The Jaiminiya Upanishad Brahmana, aka the Talavakara Upanishad Brahmana, is a confusingly named text which is actually an Aranyaka of the Sama Veda, not a Brahmana or Upanishad. It contains within it the famous Kena Upanishad which I discuss here, but my question is about a different part of the text. As I discuss in this question, the Jaiminiya Upanishad Brahmana discusses how someone rescued Brahma from demons by singing the Gayatra Saman, an important hymn of the Sama Veda.
But after that, in this excerpt it gives the Guru Parampara by which the Gayatra Saman was passed down. Here's the beginning of it:
That is the immortal gayatra[-saman]. By means of it Prajapati went unto immortality, by means of it the gods, by means of it the sages (rishi). That the same the brahman told to Prajapati; Prajapati to Parameshthin Prajapatya, Parameshthin Prajapatya to god Savitar, god Savitar to Agni, Agni to Indra, Indra to Kashyapa, Kashyapa to Rishyashringa Kashyapa, ...
As I discuss here, Rishyasringa is the priest who conducted Dasharatha's Putrakameshti Yagna. But my question is, who is the figure "Prajapati" that Brahman taught the Gayatra Saman to, and who is the figure "Parameshthin Prajapatya" that this Prajapati taught it to?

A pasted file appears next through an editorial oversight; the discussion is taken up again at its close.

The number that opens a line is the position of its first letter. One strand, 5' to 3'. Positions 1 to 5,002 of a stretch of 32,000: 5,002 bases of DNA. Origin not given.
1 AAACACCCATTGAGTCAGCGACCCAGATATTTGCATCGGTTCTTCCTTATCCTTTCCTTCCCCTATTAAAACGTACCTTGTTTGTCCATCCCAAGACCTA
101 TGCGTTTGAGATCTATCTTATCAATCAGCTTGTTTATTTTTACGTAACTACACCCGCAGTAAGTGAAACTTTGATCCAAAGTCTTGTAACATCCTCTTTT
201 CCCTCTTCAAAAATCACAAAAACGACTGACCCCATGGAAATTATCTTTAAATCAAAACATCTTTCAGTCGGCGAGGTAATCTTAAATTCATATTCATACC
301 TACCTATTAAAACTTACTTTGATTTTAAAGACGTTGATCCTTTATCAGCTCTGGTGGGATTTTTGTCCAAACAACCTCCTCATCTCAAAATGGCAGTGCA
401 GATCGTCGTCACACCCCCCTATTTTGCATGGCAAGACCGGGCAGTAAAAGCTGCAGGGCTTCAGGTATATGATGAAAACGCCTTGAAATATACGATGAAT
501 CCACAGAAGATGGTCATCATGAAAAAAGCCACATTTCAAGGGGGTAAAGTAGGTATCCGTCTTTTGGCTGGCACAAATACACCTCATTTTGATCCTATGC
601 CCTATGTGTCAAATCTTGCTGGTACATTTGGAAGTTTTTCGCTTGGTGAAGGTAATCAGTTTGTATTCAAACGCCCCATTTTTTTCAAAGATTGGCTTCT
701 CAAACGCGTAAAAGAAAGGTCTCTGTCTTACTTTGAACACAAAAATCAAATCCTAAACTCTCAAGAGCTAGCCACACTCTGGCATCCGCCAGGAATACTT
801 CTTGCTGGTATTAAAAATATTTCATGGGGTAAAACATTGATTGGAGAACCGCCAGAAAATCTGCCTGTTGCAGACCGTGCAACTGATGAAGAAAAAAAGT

Up until now, I had assumed that Prajapati and Parameshthin were just two names of the creator god Brahma, the husband of Saraswati. For instance, this chapter of the Brihadaranyaka Upanishad gives the Guru Parampara of the Madhu Vidya (which I discuss here), and it says this:
- Vyashti from Sanâru,
- Sanâru from Sanâtana,
- Sanâtana from Sanaga,
- Sanaga from Parameshthin,
- Parameshthin from Brahman,
- Brahman is Svayambhu, self-existent.
Adoration to Brahman.
And this chapter of the Satapatha Brahmana of the Yajur Veda discusses the following Guru Parampara:
- Now the line of succession (of teachers). The same as far as Sâmgîvîputra. Sâmgîvîputra (received it) from Mândûkâyani, Mândûkâyani from Mândavya, Mândavya from Kautsa, Kautsa from Mâhitthi, Mâhitthi from Vâmakakshâyana, Vâmakakshâyana from Vâtsya, Vâtsya from Sândilya, Sândilya from Kusri, Kusri from Yagñavakas Râgastambâyana, Yagñavakas Râgastambâyana from Tura Kâvasheya, Tura Kâvasheya from Pragâpati, Pragâpati from Brahman (n.). Brahman is the self-existent: reverence be to Brahman!
Until now I had assumed that "Parameshthin from Brahman" and "Prajapati from Brahman" were just two ways of saying the same thing, namely that the creator god Brahma was a disciple of Vishnu. But the Jaiminiya Upanishad Brahmana quote above seems to be treating Prajapati and Parameshthin Prajapatya as two different people. So who are these two figures, and which one of them is Brahma?
My question here about Adi Shankaracharya's use of the terms "Viraj" and "Hiranyagarbha" may be relevant to all this. Also, on a side note it's interesting that Indra taught his father Kashyapa the Gayatra Saman. Usually it's the other way around.